Keep Kidneys Healthy by Consuming Less Salt
Not one but two new studies have warned against high intake of salt to ward of kidney problems. High sodium intake (an average of 4.7g a day) is linked with an increased risk of needing dialysis.
If blood pressure problems didn’t convince you enough to avoid salt, the results of a new study will. Too much salt in your diet increases the risk of developing kidney problems.
The researchers linked high amount of sodium intake with an increased risk of needing dialysis. This high amount measures to an average of 4.7g a day. They did not see any benefit for low sodium intake which is equal to 2g a day.
"Our findings extend the known benefits of healthy eating and show that the consumption of a healthy diet may protect from future major renal events," said Andrew Smyth from the National University of Ireland, Galway.
"As dietary modification is a low-cost, simple intervention, it offers the potential to significantly reduce the burden from chronic kidney disease, while also protecting from cardiovascular disease," Smyth added in the study involving 544,635 participants.
A separate study confirmed these findings which found that reducing salt intake reduces albuminuria, or excess protein in the urine, which is a hallmark of kidney dysfunction. For the study, 120 rural villages in China were randomised to no intervention or an 18-month sodium reduction program, including education and access to a reduced-sodium salt substitute with added potassium.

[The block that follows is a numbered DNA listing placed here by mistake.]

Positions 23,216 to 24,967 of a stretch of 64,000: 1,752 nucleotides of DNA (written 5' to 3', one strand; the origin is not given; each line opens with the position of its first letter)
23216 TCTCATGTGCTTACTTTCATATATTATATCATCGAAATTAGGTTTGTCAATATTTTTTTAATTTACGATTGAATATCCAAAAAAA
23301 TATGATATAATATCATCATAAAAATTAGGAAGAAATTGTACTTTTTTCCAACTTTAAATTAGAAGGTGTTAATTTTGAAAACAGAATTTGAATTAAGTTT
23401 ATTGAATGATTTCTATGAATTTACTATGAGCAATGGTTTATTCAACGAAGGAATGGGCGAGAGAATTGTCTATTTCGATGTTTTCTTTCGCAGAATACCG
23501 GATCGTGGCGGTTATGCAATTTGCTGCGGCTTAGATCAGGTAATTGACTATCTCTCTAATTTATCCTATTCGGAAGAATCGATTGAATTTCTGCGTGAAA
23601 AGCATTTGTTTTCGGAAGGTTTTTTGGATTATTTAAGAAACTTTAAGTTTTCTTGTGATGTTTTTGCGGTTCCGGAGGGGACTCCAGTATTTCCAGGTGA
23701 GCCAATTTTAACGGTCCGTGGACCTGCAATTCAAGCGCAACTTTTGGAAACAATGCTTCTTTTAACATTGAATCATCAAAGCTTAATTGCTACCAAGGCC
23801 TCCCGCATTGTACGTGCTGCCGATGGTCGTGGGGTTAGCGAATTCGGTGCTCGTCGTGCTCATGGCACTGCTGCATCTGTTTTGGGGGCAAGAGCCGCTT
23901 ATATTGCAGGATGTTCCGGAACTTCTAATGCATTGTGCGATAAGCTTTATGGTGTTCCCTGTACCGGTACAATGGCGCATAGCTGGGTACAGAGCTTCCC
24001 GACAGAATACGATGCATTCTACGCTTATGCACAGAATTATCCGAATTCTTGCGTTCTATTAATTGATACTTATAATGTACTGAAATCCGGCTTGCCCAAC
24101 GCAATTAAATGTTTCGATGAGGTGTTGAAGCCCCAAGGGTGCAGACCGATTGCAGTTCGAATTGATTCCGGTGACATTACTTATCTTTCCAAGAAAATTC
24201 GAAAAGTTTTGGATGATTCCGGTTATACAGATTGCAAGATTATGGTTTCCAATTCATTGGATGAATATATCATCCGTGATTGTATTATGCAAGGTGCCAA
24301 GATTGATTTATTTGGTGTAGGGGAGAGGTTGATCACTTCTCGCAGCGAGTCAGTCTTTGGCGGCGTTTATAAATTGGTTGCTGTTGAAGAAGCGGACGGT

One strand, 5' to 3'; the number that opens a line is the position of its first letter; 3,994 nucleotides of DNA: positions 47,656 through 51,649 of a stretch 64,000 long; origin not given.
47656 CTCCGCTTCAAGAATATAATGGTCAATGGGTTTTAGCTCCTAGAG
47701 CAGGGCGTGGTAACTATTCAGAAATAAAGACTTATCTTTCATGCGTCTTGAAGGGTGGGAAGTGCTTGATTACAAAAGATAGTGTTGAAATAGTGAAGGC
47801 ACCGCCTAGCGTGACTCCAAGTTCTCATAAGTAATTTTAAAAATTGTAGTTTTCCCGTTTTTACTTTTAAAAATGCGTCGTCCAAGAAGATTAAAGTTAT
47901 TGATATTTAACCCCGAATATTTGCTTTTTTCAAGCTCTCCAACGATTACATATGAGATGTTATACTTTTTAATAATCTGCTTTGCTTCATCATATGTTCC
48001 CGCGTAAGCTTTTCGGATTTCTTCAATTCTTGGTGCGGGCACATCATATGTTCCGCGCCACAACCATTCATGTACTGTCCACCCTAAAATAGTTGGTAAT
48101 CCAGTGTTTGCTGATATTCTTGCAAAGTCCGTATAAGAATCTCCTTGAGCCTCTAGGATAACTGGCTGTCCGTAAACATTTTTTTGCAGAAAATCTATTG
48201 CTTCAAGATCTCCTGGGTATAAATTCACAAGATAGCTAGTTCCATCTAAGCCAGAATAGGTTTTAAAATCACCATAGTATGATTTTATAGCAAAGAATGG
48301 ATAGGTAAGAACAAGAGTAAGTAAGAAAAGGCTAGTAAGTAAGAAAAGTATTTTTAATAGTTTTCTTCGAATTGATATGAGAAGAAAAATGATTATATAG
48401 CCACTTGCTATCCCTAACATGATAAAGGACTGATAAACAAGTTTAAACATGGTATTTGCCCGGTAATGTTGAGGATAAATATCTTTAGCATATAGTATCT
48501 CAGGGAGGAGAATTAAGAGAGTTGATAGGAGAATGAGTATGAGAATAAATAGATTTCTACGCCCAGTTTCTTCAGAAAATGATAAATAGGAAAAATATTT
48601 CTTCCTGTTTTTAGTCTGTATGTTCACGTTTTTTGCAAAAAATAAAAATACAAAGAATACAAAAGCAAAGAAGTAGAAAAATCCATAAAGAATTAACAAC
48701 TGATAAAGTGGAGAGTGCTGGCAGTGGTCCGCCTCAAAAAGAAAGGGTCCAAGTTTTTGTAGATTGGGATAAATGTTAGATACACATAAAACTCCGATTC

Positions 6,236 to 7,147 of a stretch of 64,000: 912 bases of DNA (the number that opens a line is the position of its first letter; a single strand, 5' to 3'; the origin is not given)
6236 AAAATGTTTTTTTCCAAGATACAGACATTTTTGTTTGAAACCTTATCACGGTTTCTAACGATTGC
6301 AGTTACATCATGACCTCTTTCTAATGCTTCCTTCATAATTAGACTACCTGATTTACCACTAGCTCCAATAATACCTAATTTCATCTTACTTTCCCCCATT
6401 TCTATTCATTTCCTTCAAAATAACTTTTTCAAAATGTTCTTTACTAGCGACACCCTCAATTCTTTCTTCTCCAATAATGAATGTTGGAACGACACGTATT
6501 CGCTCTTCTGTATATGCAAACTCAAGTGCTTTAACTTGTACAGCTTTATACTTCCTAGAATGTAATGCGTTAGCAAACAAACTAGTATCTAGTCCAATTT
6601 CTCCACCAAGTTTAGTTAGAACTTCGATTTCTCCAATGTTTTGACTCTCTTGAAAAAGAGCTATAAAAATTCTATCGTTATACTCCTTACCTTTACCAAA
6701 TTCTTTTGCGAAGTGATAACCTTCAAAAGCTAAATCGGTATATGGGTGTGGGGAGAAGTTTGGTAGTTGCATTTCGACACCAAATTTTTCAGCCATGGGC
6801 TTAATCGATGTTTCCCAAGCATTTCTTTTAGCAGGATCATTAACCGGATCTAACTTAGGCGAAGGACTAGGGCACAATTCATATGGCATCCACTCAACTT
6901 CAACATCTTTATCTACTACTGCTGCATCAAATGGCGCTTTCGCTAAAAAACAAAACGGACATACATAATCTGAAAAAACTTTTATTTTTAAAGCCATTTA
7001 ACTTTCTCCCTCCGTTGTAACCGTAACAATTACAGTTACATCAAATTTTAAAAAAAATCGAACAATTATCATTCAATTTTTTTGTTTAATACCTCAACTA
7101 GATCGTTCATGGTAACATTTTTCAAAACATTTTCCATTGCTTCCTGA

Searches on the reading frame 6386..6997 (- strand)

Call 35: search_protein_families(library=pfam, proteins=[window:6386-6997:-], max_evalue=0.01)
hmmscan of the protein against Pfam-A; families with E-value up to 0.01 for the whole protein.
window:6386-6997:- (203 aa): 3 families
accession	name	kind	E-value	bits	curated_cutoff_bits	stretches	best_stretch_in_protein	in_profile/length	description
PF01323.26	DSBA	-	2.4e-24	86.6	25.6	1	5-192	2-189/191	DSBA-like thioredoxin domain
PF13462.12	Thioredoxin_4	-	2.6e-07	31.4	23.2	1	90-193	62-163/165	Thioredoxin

Individuals in villages that received the sodium reduction intervention had a 33% decreased likelihood of having albuminuria compared with individuals in the control villages.
Jardine said that the fundamental question now is whether dietary salt reduction would also protect against progressive kidney damage, and If it did, community dietary interventions would present a new method for improving kidney health with efficient uptake and relatively low cost, which would supplement current pharmaceutical-based approaches.
The studies will be presented at ASN Kidney Week 2014 at the Pennsylvania Convention Centre in Philadelphia (US).
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Source: Onlymyhealth editorial team Nov 18, 2014
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